Tax issues dominate upcoming county school elections
There will be no contested races for school board seats in the upcoming school election, only millage hike requests from two of the three county districts.
This information and more was revealed at an Election Commission meeting on Tuesday when ballots were ordered for the Sept. 16 school election.
In Eureka Springs, the Board of Education is asking for a 2.45 millage increase to comply with new state mandates requiring 25 mills for maintenance and operations.
Superintendent Reck Wallis prepared for this day and transferred monies from the district's building fund into maintenance and operations ---- leaving a shortfall of only 2.45 mills, which voters will be asked to approve. If they fail to do so, the county quorum court will step in and automatically access the extra millage. Once in place, Eureka's millage will stand at 34.15.
Green Forest district patrons will be asked to approve a 1.16 mill increase for the same reason.
The district actually falls 10.88 mills short of state requirements. However, with creative restructuring of debt service mills, the school board was able to come within 1.16 mills of the requirements.
Once again, if district patrons fail to approve the request, the quorum court will impose the additional tax levy ---- but in this case it will be 10.88 instead of 1.16 mills because the debt service restructuring won't be an option.
Once imposed, Green Forest's millage rate will stand at 32.18.
Berryville patrons are spared a hike, at least for now. The board of education restructured its financing to meet the state mandate and decided to take a wait-and-see approach, letting new superintendent Michael Cox evaluate facilities requirements before asking voters for any increase.
The 31.55 mills that Berryville patrons will be asked to approve represents the same rate presently being collected.
The school election ballots will also contain the names of school board candidates, although none are challenged.
In Eureka Springs, Marvin Higginbottom, chairman of the board, is the only person who filed for the Position 4 seat that he's held for some time.
Also in Eureka, Robert H. McCormick, Jr. is the lone candidate seeking a seat recently vacated by James Clark, who moved from the district.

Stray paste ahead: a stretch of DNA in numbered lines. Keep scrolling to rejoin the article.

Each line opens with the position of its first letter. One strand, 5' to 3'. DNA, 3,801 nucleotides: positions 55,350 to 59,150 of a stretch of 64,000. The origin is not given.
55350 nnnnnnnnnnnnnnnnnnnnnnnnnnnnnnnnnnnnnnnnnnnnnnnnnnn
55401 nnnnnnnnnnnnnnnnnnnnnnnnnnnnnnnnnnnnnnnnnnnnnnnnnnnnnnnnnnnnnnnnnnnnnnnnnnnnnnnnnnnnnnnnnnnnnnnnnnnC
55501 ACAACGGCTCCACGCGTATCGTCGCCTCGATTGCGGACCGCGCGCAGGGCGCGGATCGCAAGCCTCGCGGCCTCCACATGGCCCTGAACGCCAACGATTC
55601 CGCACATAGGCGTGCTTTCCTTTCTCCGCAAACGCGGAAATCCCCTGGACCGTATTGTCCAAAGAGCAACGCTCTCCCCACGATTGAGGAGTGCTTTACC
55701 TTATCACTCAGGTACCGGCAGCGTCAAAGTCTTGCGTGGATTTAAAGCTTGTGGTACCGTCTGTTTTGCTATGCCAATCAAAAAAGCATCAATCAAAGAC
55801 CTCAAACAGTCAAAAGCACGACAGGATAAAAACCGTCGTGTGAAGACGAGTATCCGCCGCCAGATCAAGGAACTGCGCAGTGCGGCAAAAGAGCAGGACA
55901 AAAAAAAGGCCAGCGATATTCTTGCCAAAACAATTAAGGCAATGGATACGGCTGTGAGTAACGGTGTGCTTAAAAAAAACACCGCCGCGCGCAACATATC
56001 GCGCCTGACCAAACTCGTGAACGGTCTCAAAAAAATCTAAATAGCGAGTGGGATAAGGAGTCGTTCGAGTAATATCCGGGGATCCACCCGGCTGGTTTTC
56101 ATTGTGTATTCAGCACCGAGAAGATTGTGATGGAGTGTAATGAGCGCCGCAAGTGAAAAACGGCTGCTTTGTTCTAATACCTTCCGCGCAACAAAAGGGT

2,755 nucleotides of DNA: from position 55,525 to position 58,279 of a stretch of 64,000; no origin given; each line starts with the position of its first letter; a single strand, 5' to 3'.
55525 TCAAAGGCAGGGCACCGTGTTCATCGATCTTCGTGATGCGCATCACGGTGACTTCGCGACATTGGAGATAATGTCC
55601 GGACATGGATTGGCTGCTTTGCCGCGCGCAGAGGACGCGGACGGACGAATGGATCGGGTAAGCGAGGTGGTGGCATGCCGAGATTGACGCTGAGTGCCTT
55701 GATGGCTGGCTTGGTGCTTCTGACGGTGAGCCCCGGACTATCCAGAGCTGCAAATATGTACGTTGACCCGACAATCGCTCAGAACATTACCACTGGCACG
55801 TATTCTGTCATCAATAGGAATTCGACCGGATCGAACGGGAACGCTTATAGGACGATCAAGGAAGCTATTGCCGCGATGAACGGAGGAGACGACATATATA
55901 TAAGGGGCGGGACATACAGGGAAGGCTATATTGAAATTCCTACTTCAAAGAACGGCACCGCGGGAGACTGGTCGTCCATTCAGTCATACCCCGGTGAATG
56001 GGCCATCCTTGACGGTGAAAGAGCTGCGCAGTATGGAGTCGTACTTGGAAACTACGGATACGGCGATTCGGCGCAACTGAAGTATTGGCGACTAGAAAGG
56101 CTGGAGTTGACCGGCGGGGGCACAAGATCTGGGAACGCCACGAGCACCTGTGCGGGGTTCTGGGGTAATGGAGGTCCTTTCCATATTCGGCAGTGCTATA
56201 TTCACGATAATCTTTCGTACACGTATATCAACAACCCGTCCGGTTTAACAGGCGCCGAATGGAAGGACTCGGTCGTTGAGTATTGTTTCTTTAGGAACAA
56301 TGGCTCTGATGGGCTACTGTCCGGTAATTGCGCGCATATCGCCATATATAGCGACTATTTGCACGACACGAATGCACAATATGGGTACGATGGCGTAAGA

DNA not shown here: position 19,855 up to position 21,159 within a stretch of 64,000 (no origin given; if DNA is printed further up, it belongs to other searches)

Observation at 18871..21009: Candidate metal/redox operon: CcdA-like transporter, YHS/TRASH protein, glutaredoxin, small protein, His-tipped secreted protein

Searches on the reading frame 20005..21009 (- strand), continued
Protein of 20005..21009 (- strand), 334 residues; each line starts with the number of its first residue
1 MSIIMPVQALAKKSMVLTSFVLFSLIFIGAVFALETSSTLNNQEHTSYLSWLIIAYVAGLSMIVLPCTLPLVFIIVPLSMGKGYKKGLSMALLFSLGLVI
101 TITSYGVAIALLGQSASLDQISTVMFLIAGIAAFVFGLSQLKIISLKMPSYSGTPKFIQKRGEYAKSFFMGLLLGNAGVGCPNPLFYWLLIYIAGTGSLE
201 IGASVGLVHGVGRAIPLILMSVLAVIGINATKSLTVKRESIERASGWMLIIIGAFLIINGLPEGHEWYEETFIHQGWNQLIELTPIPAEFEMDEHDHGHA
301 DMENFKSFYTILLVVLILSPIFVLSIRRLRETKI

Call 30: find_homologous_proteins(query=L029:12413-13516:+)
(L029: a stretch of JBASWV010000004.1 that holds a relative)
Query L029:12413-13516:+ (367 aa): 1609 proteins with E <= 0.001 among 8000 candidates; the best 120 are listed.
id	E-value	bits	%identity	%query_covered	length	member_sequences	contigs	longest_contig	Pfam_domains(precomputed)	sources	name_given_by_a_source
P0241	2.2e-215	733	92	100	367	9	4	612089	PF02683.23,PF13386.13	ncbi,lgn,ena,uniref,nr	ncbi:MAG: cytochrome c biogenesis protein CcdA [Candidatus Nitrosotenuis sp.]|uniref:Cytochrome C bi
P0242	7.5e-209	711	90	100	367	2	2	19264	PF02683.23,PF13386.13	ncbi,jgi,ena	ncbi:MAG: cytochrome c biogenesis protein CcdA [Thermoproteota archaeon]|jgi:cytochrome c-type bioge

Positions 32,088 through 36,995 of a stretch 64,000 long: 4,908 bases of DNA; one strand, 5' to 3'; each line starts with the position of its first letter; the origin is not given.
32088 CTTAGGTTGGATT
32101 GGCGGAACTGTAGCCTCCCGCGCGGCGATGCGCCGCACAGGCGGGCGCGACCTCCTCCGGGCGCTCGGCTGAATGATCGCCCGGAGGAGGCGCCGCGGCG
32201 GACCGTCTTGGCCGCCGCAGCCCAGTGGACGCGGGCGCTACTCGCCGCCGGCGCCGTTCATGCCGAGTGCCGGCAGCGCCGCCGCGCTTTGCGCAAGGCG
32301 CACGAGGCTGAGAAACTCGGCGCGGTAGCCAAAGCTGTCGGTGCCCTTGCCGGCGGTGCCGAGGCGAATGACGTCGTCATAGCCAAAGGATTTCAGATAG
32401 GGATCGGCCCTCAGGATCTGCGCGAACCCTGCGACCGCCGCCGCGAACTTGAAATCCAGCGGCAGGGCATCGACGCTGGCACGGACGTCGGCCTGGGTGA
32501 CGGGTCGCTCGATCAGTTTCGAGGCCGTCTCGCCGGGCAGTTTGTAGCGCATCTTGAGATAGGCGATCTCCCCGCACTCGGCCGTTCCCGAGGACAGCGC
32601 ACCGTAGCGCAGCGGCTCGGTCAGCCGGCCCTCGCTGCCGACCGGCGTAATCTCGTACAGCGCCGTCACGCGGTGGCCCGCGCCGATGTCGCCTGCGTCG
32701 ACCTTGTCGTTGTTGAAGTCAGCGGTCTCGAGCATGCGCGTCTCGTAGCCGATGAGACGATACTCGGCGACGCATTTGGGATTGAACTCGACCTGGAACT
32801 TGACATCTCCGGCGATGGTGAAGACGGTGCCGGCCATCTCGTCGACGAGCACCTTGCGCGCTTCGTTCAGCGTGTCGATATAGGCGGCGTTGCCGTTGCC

In Berryville, Tom Sharp, who held the Position 3 seat on the school board, elected not to seek a repeat term. No one else filed for the seat.
According to superintendent Michael Cox, Sharp has the opportunity to serve another year as a "hold over." If Sharp elects to step down, the school board will appoint someone to fill the seat until the September 2004 school election, he said.
The Green Forest Board of Education will remain the same. Brian Ayers, representing Zone 1, was unopposed in his bid for a repeat term. Also, Byron Russ, the "at-large" representative, was the lone candidate for his seat.
The filing deadline for seats was Aug. 4. School board elections will be held Sept. 16 at three county locations ---- the Methodist church in Green Forest, the Methodist church in Berryville, and the Victorian Inn in Eureka Springs.
Election Commission members agreed to order 500 Berryville school ballots, 500 Eureka Springs ballots, 250 Green Forest Zone 1, 250 Green Forest at-large; and an extra 50 ballots of each for early voters.
The commissioners also discussed "touch-screen" voting that is coming to 16 Arkansas counties in 2004 ---- and to the remainder of the state in 2006.
A "wait and see" attitude was adopted by the commission. As far as they could tell, one 'touch-screen" computer would be placed at each polling place. County Clerk Shirley Doss said the small lap-top devices weigh about 13 pounds each.
Someone suggested that perhaps a voter's signature would bring up the correct ballot. No one knew for sure how the system would work.